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Tax issues in Merger and Acquisition Transactions

Posted by webtech on January 7, 2015
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tax-dollars-300x186When negotiating merger and acquisition transactions, the tax impact of such transactions must be addressed urgently to allow each party to meet its tax and economic objectives without hurting the other party.

Here are the top 10 tax issues to watch out for:

Financing structure

Depending on your agreement, the transaction can be financed with cash, notes, and/or buyers stock. Typically, a higher concentration of notes and purchasers common stock may result in tax-free reorganization. In foreign-buyer or inter-state transactions, the domestic debtor might be required to withhold taxes on payment.

Tax-attribute carryovers

You will need to address tax credit carryovers, net operating carryovers, and high tax basis in operating assets. Where any of these attributes exist, rather than stock purchase, it may be preferable to pursue tax-free reorganization under IRC Section 368 or taxable purchase/sale of C Corp stock.

Purchase price allocation

Under IRC Section 1060, if either the buyer or seller is public company, the two parties should pursue the GAAP treatment that affords the seller greater flexibility on structuring and purchase price allocation.  For greater tax benefits, the seller should always allocate a greater portion of the sales price to assets such as land and goodwill that generate capital gain.

Ordinary vs. capital gain

Not all gains are treated as capital gains. If the assets being sold are ordinary income assets such as inventory and depreciated assets, ordinary tax rates will apply to net gains associated with prior depreciation values allowed or allowable.

Legal status of the target

Different entities are reviewed differently under IRC regulations. The tax basis of C Corps, S Corps and LLCs are revalued using IRC Section 338 (g) and IRC Section 338(h) (10), while Partnerships revalued using IRC Section 754. However, for an entity to be reviewed under 338, at least 80% of the sellers stock must be sold.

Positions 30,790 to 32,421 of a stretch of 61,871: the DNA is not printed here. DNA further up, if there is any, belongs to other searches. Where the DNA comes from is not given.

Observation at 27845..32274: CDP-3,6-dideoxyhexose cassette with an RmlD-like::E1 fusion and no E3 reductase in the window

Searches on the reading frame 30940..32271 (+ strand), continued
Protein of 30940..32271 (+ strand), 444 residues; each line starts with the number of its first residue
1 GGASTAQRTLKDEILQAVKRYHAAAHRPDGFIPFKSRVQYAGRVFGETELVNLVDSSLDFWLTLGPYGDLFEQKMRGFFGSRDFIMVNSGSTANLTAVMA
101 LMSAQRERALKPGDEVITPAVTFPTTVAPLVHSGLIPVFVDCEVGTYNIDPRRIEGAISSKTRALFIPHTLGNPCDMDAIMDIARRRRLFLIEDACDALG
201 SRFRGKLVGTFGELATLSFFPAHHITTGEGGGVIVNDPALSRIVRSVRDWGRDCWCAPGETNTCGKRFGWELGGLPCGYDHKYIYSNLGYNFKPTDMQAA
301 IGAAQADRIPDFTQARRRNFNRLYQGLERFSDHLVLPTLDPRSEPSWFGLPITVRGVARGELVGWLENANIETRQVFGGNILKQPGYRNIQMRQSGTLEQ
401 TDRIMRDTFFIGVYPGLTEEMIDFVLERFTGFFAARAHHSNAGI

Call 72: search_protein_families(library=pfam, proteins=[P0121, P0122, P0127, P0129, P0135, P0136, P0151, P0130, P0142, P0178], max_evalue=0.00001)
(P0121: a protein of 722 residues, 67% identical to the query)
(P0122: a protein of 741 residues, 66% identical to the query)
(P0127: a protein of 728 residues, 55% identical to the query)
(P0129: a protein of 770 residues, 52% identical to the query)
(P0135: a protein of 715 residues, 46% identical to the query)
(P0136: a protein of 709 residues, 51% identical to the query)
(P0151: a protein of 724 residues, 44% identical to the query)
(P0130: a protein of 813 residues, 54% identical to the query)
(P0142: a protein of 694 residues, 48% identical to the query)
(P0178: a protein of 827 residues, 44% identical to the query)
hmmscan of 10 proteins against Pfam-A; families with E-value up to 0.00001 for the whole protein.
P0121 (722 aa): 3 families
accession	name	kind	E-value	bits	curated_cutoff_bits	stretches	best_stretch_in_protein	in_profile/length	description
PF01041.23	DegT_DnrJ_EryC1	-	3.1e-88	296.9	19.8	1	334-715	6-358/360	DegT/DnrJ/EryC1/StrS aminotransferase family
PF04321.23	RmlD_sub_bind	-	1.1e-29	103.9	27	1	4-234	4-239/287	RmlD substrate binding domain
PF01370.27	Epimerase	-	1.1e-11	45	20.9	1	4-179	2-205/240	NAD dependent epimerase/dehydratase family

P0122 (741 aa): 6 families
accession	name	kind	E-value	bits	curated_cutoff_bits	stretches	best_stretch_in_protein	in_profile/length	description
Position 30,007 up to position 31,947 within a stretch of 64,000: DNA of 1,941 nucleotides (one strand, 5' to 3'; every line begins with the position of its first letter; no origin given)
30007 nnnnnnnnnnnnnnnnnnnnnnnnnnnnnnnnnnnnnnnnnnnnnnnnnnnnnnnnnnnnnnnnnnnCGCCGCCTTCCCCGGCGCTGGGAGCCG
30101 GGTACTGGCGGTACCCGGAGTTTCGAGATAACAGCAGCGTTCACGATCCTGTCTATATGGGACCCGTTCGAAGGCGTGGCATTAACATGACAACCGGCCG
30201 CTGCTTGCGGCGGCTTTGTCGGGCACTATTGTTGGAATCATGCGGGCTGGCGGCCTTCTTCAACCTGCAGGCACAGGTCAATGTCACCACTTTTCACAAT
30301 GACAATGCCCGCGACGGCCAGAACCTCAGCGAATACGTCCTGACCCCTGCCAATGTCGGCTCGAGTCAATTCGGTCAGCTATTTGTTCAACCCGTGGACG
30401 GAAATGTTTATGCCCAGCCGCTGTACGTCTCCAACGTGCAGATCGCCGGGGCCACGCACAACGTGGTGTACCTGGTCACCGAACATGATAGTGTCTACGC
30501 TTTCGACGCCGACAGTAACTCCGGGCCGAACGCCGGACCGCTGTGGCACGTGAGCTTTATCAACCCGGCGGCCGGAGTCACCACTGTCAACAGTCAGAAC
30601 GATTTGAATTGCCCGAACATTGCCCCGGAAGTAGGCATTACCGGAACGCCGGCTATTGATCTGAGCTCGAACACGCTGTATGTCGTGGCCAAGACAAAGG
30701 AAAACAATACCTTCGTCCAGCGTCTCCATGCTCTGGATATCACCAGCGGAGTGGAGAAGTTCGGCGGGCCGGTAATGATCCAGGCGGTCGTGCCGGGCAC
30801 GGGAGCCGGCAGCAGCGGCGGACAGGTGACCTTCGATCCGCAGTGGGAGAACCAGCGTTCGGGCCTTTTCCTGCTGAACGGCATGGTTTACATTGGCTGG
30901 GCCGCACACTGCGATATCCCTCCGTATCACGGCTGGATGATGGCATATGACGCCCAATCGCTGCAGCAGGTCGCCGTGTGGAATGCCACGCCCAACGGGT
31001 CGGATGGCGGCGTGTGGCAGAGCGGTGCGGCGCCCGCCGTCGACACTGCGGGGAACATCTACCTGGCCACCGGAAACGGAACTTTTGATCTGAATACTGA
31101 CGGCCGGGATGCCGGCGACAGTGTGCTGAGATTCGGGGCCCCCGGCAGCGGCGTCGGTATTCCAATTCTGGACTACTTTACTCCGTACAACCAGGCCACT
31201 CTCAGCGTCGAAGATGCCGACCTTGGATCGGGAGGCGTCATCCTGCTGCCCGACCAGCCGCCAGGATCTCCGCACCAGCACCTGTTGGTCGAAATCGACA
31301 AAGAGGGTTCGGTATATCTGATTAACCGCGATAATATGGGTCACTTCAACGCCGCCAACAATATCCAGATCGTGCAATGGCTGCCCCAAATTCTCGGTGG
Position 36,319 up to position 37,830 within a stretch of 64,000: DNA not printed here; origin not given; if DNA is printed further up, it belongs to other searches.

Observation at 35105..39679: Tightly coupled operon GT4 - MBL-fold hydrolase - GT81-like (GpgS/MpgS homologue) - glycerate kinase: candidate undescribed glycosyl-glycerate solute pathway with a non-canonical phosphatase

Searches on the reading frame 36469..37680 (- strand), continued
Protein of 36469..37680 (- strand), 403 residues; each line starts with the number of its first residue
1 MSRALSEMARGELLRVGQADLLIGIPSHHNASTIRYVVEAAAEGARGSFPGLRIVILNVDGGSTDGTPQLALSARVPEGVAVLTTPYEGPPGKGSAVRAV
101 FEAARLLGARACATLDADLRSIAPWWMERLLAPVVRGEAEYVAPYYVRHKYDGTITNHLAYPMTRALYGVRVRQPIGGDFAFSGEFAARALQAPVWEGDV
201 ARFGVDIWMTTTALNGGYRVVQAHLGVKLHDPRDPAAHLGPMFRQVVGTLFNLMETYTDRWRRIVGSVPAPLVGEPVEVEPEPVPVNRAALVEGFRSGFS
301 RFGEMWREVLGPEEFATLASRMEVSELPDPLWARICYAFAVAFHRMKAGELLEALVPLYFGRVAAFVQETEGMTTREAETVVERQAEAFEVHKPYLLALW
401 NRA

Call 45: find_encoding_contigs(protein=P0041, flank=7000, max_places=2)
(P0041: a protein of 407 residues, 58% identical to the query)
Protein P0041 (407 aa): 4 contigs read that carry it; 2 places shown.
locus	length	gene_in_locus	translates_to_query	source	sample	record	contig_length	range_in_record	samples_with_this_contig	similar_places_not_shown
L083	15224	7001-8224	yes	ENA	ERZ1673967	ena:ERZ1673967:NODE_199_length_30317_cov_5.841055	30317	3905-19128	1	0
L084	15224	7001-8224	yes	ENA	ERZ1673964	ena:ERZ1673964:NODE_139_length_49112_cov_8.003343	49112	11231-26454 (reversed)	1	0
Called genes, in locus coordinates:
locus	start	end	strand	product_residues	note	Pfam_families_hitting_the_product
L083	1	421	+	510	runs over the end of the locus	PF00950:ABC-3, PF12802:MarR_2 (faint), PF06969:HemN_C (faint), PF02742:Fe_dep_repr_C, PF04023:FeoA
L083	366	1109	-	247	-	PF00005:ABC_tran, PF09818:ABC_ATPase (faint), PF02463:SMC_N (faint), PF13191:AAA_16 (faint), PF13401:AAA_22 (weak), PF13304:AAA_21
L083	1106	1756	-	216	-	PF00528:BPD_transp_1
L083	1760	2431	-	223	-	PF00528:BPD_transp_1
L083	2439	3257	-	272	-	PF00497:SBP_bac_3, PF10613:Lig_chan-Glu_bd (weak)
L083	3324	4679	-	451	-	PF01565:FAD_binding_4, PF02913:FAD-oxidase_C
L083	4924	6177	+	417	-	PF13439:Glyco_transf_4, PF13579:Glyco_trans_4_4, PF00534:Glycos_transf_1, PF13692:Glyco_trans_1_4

Sales and other taxes

These include taxes on gross allocations made to certain assets such as vehicles, machinery and equipment, and certain software and can raise costs of assets by as much as 10%. It’s important to clarify who bears the transfer costs of these assets.

Actual transaction costs

Legal, accounting, and other transaction costs of both the buyer and seller, related to pre and post-acquisition, may qualify for tax deductions as general operating costs.

Post transaction filing requirement/elections

Taxable asset purchases allow new owners to make new tax elections of accounting methods and periods. A reorganization or stock purchase means that you continue using the former entity’s tax elections.

Acquired liabilities

It’s very important for the buyer keep documentation of all pre-acquisition liabilities assumed from the seller. Tax deductibility provisions for post-acquisition payments may see only the owner or buyer or in some cases neither parties getting deductions on payments.

S Corp Target issues

What if a public company or any other tax payer wants to acquire an S Corp to make IRC Section 338(h) (10) elections? It is important that you ensure that the Target’s S Corp’s election and all operations are valid, and that the entity itself is a valid S Corp at the time of the transaction. Otherwise the acquisition followed by a 338 election may result in double taxation.

Summary

Considering these issues, it’s critical to perform careful technical analysis and financial evaluation to come with the best merger or acquisition structure.

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